Traditional healthcare exchange traded funds have been solid though not spectacular in the first quarter. For example, the iShares US Healthcare ETF (NYSEArca: IYH), which tracks the Dow Jones U.S. Health Care Index, is higher by about 7% this year.
The $2.34 billion IYH devotes about 53% of its combined weight to pharmaceuticals and medical equipment stocks. There are other catalysts to consider, including that the U.S. economy is moving into the late-cycle phase, overall growth may slow and signs of an economic slowdown could pop up. Consequently, investors may also turn to defensive sectors that are less economically sensitive, such as health care.
Industry observers argue that medical technology companies can tap into increased healthcare spending among emerging economies while the U.S. market has matured and could experience slower growth. Looking ahead, in the years through 2024, spending growth is projected to average 5.8% and peak at 6.3% in 2020.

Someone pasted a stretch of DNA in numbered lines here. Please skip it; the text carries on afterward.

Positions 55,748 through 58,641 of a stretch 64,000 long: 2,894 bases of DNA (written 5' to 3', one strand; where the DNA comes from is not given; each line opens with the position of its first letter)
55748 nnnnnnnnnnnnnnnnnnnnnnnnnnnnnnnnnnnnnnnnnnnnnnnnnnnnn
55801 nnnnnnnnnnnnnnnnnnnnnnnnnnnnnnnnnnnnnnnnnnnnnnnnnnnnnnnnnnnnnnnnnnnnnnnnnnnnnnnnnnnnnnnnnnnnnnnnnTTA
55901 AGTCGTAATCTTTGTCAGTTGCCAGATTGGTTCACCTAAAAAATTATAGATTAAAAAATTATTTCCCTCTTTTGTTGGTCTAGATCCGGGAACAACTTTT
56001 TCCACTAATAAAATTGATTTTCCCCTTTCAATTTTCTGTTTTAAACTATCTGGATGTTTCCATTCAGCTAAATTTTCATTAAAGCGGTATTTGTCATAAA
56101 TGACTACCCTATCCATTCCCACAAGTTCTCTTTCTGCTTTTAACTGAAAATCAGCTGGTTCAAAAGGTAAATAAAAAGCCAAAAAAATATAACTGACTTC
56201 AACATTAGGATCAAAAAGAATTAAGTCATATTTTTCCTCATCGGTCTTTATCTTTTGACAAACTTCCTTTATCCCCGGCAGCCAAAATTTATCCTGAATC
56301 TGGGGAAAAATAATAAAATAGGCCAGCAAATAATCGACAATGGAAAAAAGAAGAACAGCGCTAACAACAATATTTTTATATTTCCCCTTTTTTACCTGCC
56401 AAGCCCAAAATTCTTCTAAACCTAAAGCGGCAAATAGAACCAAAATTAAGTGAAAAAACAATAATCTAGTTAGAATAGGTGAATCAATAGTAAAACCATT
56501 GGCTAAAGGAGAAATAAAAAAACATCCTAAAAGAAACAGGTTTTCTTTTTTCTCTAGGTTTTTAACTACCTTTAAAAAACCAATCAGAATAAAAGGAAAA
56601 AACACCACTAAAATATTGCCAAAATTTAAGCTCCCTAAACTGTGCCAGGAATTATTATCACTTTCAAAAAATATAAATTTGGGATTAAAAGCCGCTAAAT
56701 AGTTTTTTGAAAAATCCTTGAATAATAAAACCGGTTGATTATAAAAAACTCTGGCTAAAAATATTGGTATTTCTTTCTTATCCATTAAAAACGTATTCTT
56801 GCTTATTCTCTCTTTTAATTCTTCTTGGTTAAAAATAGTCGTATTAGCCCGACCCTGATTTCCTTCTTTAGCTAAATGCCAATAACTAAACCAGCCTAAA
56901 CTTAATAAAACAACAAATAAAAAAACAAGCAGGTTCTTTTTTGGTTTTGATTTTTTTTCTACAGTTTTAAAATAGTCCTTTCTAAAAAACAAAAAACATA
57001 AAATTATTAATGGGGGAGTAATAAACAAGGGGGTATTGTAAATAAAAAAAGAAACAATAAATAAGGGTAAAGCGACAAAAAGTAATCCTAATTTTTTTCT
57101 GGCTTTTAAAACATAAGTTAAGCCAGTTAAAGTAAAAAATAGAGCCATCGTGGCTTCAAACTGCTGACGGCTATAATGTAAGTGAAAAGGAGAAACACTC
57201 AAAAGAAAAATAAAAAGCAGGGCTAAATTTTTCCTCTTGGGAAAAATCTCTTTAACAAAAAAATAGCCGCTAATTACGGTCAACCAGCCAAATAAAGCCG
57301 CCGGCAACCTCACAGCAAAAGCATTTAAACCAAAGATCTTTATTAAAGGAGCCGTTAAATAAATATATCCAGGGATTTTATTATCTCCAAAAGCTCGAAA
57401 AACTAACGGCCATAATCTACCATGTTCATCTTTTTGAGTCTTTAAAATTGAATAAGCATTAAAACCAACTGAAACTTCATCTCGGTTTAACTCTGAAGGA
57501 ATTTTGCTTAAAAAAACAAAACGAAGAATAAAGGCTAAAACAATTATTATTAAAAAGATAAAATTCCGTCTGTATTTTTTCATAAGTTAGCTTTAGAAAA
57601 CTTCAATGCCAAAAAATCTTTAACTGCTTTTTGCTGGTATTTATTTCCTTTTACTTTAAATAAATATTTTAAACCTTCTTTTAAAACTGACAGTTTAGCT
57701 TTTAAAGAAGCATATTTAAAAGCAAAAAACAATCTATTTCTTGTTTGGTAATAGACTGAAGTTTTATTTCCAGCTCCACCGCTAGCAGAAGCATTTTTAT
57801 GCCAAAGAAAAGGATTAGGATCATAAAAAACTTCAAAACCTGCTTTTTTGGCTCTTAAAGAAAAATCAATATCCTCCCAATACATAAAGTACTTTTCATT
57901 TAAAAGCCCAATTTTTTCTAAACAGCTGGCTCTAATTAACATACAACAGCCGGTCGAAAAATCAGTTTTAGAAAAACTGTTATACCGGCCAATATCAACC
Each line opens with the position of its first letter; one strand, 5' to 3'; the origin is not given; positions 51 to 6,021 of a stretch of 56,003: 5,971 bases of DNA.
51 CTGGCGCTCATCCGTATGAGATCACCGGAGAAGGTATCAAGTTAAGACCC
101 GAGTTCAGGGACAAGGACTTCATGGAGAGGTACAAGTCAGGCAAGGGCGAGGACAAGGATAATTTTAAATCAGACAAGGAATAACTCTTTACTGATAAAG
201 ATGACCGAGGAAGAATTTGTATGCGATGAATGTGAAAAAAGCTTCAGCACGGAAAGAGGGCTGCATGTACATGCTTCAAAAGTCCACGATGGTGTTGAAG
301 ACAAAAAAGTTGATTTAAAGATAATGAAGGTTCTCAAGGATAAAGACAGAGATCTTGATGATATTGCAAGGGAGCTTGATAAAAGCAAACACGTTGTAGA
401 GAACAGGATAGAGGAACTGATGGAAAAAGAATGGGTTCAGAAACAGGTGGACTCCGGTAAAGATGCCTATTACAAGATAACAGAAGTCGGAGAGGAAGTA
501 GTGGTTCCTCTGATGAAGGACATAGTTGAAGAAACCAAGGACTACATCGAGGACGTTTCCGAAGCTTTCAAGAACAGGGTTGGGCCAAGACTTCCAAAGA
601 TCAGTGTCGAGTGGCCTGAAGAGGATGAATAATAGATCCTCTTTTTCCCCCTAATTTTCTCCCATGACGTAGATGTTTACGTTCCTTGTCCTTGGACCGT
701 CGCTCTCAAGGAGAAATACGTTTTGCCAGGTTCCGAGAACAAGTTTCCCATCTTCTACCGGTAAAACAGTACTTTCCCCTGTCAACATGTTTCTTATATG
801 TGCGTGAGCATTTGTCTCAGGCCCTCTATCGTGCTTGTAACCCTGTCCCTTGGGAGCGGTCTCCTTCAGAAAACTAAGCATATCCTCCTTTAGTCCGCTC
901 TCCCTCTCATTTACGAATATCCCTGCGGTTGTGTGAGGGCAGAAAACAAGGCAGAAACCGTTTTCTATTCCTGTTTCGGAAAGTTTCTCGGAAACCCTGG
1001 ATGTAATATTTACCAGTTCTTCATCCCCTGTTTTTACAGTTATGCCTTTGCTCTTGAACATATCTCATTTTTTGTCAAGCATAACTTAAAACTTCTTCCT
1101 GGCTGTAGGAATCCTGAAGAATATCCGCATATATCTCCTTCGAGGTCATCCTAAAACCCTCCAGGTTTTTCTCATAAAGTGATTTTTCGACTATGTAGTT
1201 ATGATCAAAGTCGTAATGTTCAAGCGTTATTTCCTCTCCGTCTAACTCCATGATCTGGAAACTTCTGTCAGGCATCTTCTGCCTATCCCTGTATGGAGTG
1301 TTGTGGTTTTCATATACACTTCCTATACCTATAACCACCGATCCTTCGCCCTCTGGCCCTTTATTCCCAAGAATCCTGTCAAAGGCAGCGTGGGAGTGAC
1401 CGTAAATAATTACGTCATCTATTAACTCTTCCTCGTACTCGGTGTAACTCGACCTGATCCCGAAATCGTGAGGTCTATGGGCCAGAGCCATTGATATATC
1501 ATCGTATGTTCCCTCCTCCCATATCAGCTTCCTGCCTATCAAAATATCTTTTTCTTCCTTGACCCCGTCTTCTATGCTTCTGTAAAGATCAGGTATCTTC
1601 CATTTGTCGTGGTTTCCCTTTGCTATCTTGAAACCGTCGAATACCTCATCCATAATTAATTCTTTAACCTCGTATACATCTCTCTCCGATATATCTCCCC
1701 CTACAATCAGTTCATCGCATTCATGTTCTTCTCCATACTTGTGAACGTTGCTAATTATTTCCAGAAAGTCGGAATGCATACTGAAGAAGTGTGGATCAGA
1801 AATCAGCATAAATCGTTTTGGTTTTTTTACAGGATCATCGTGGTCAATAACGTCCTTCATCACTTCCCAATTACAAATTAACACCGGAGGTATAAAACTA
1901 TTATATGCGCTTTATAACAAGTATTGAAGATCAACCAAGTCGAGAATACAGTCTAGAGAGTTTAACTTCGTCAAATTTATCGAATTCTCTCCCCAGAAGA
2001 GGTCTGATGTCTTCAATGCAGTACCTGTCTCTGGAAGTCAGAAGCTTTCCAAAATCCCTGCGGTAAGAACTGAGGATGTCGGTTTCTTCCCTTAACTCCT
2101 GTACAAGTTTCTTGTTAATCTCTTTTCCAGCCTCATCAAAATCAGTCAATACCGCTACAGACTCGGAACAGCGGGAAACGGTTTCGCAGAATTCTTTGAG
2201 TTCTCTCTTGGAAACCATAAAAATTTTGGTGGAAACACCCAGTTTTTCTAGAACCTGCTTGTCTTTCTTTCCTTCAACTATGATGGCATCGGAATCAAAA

Along with possessing defensive traits, the healthcare sector also sports quality characteristics, an investment style that is currently receiving renewed attention.
Last year, healthcare was the best-performing sector in the U.S. and some market observers see reasons why the sector can delivering upside.
“In an environment of slowing growth and less certain earnings outlooks, the resilient earnings growth of healthcare stocks are appealing,” according to BlackRock. “Plus, valuations broadly look reasonable compared to historical levels. Tactical investors may consider getting more granular by focusing on exposure to the medical devices industry.”